Fatty Arbuckle

From Academic Kids

Roscoe Conkling Arbuckle (March 24, 1887June 29, 1933) was an American silent film comedian who gained the nickname "Fatty" (a name that he hated, and only used professionally) from his portly frame and who is best known for his involvement in the "Fatty Arbuckle scandal".

Born in the small town of Smith Center, Kansas, he began his career with the Selig Polyscope Company in 1908 and soon after that he was a star in the Keystone Kops comedies, eventually leaving and starring in a series of short films that won him acclaim and fortune around the world; at the height of his popularity, he was outshone only by Charlie Chaplin. He also played together with Chester Conklin.

Despite his girth, Arbuckle was physically adept and surpisingly agile. His comedies are known for being rollicking, fast-paced, full of chase scenes and having many sight gags. Arbuckle was particularly fond of the famous "pie in the face," a cliche that has come to signify silent film comedy in general.

He discovered Buster Keaton and made him a star; the duo became fast friends off the set. The close friendship between Arbuckle and Keaton never wavered, even when Arbuckle was beset by tragedy at the zenith of his career, and through the period of depression and downfall that followed. In his autobiography, Keaton described Arbuckle's playful nature and his love of practical jokes, including several elaborately constructed schemes the duo successfully pulled off, having fun with various Hollywood studio heads and stars.

At the height of his career, Arbuckle was under contract to Paramount Studios for $1 million a year, at the time an astronomical sum. On September 3, 1921, Arbuckle took a break from his hectic film schedule, driving to San Francisco with two friends, Lowell Sherman and Fred Fischbach. The three checked into the St. Francis Hotel. The three decided to have a party and invited several women to their suite. During the carousing, one of the women, a 26-year-old aspiring actress named Virginia Rappe, became seriously ill, and she was examined by the hotel doctor, who concluded she was merely intoxicated. Rappe died three days later of peritonitis. Matthew Brady, the San Francisco district attorney, quickly pursued charges against Arbuckle, releasing a statement to the press that essentially accused Arbuckle of raping or attempting to rape Rappe with a Coke bottle and crushing her with his weight. However, the doctor who conducted the autopsy on Rappe found no evidence that violence had played any role in her death, nor did he find any evidence that she had been assaulted. Brady proceeded to try Arbuckle anyway. During the trial, Arbuckle testified that he had found Rappe vomiting in the bathroom and screaming in pain, that he had helped her to a bed, and that he had been alone with her no longer than 10 minutes.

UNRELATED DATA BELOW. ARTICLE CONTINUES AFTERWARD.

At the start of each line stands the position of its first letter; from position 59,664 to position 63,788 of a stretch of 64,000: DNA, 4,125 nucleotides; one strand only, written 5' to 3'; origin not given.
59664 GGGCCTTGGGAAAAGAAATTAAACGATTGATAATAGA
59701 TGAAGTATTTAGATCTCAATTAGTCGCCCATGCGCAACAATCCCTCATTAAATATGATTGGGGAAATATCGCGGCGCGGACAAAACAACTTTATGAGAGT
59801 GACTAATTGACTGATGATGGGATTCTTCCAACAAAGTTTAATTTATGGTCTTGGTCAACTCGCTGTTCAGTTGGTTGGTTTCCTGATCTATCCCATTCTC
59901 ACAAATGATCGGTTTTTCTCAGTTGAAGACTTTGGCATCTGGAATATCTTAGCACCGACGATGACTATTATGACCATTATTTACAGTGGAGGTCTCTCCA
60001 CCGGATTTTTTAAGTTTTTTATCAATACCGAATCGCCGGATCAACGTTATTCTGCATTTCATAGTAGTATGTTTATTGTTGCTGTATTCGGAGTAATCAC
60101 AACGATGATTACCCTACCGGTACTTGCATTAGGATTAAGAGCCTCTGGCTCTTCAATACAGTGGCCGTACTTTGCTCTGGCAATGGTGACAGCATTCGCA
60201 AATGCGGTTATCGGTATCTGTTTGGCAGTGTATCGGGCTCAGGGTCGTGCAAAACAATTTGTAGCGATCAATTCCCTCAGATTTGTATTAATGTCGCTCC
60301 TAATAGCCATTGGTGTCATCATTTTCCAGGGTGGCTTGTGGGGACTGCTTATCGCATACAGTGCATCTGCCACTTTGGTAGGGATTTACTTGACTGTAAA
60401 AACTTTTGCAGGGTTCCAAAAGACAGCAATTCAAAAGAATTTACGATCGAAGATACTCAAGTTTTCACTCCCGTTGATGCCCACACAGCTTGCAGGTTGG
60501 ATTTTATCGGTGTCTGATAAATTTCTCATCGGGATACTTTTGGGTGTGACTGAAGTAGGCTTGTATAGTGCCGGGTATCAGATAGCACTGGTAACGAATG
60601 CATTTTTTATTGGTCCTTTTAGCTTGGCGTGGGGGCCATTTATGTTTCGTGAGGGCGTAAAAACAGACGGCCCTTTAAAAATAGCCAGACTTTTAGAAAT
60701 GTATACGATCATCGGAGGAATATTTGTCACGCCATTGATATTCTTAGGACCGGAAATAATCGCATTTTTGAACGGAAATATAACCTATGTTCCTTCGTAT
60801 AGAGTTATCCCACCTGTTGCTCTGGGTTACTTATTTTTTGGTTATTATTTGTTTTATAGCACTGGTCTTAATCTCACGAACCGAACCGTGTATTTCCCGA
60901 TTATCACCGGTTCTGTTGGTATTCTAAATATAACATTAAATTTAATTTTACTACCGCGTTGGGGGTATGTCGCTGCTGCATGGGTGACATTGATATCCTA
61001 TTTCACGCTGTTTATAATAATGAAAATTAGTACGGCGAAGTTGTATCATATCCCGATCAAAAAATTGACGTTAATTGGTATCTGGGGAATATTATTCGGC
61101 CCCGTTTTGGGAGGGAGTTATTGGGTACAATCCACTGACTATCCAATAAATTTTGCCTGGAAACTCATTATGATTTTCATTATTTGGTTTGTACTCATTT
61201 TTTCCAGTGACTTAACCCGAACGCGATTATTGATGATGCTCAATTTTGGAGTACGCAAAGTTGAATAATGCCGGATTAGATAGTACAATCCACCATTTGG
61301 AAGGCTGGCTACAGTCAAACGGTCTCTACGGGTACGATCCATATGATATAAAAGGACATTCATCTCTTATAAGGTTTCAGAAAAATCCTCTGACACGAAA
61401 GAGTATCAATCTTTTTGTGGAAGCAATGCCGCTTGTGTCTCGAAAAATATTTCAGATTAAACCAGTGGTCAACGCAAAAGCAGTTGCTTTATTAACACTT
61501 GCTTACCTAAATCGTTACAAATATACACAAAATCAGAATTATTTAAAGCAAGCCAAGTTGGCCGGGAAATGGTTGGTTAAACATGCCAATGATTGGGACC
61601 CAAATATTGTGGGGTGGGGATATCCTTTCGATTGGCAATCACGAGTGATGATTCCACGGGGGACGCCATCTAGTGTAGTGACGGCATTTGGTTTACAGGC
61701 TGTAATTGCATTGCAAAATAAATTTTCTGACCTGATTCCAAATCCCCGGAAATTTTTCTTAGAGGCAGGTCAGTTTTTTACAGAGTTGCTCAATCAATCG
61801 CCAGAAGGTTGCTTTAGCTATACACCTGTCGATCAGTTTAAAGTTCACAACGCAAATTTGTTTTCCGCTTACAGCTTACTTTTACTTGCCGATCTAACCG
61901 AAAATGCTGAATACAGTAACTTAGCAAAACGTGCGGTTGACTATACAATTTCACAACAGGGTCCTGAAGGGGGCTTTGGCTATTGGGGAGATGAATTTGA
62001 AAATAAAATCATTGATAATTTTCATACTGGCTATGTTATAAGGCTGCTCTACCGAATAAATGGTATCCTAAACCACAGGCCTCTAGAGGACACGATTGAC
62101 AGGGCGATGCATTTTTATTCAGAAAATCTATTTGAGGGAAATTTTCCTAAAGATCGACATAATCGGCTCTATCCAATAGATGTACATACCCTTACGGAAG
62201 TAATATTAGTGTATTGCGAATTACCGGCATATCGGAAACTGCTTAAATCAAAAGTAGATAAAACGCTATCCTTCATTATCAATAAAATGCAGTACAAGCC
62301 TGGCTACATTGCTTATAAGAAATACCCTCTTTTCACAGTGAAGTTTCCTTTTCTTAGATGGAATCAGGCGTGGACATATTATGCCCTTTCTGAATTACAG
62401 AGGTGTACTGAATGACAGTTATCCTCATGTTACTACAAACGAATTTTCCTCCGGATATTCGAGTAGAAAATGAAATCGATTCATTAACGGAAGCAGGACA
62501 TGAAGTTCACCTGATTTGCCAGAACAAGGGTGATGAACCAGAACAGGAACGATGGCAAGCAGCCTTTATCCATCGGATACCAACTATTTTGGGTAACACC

Roscoe Arbuckle's career is seen by many film historians as one of the great tragedies of Hollywood. Although Arbuckle was acquitted of the allegations involving Rappe, the case had to be tried three times before he was pronounced innocent. The resulting infamy destroyed his career and his personal life. During the trial, morality groups nationwide called for Arbuckle to be sentenced to death, and studio moguls ordered Arbuckle's friends in the industry not to come to his public defense. Buster Keaton did, however, and he testified in support of Arbuckle, calling Roscoe one of the kindest souls he had known.

Arbuckle's case has been examined by scholars and historians over the years, and it is believed by most serious historians that Arbuckle was indeed an innocent man.

The Arbuckle case was one of three major scandals (the other two being the murder of director William Desmond Taylor in 1922 and the drug-related death of actor/director Wallace Reid in 1923) that rocked Hollywood and led to calls for reform of the "indecency" being promoted by motion pictures. It resulted in the creation of the Production Code, which set standards for decency in Hollywood films. The Hays Office banned all of Arbuckle's films, although Will Hays later issued a statement that Arbuckle should be allowed to work in Hollywood.

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Arbuckle tried to return to moviemaking, but audiences shunned him and he retreated into alcoholism—in the words of his first wife, "Roscoe only seemed to find solace and comfort in a bottle". Buster Keaton attempted to help Arbuckle by letting him work on Keaton's feature films (he allegedly co-directed scenes in Keaton's Sherlock, Jr. but it is unclear whether any of this footage made it through to the final film), and the comic directed a number of comedy shorts featuring the lesser lights of the day under the pseudonym William B. Goodrich, but Arbuckle by this time had become irritable and difficult to control. Shortly before marrying for the third time, to Addie McPhail, Arbuckle signed a contract with Jack Warner to star in six two reel short comedies, using his own name. He finished the last of the two reelers on June 28, 1933, and was signed by Warner Brothers to make a feature length film, In the Dough.

Roscoe Arbuckle died from heart failure on June 29, 1933, in New York City, New York State. Buster Keaton stated repeatedly that Arbuckle died of a broken heart. Roscoe was cremated and his ashes scattered in the Pacific Ocean by his third wife Addie McPhail, although it was erronously reported that he had been interred in the Holy Cross Cemetery in Culver City, California.

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